Keep track of all the latest news by visiting www.CyclingIndustry.News today!
My days presently are split up three ways really. The PBMA is a huge priority so I spend a great deal of time fielding phone calls, firing off emails, building the website and working towards driving the organization into the future. Just to top all that off you can find me working at races throughout the year as a team mechanic or driving and jumping out of cars providing neutral service.
I got into cycling when I was 15. I haven't really looked back since then. I've raced competitively on and off-road. I've been in and out of shops since 1991. I've spent time working for Cannondale, USA Cycling and Specialized. I've done contract work for SRAM, Mavic and others. I've spent plenty of time on the road working for teams like Liquigas, Twenty16, Elita Pro, Webcor, Drapac the US and Canadian National teams as well as world neutral support at more races than I can actually remember. I spent about 6 years working outside the cycling industry with a fortune 500 company, I gained and entire new set of skills outside our industry.
The PBMA began as a conversation between myself and a handful of others, some of whom are on the Board of Directors and some who were simply interested in professionalizing our craft. Having been in the trenches (of all varieties) for many years I feel very strongly about mechanics and service. I know there are challenges ahead and I am personally prepared to fight them on behalf of the PBMA. For service the future is very bright. We as technicians have the opportunity to help the future of the cycling industry by bolstering our personal skills tool box.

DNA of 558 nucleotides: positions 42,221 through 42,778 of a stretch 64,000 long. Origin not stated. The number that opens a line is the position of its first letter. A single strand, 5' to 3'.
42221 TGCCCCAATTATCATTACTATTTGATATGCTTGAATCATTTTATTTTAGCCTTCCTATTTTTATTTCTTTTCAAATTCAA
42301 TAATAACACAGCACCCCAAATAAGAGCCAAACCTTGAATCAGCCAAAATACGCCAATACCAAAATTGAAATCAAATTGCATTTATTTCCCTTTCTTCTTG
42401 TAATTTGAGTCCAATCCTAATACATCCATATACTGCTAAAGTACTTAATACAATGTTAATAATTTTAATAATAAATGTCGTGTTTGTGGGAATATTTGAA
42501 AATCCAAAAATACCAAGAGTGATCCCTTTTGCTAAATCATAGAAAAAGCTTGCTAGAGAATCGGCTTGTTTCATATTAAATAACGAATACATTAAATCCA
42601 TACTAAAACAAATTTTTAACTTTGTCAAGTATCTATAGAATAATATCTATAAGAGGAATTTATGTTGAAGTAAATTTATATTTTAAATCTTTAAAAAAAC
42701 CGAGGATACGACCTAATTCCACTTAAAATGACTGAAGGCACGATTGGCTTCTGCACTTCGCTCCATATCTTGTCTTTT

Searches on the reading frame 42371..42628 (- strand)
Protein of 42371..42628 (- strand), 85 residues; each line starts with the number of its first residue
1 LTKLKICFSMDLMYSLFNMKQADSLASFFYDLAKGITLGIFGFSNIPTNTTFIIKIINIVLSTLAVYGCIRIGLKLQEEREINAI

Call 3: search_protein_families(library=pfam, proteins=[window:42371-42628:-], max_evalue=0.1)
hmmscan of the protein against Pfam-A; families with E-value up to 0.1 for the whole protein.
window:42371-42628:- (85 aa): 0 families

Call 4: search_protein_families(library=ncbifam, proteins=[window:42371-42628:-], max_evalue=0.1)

Sometimes real life gets in the way of goals. We had intended to post some type of regular blog focused about life on the road. The problem is when you're on the road there isn't much time to peck out something meaningful and interesting. We resort to Twitter and Instagram for those quick flashes of what's going on.
I read the PBMA Facebook page and comment here and there. I check in on the Forum and see it's not as well used as intended. We built it because people asked for it. Some of those people don't even use it!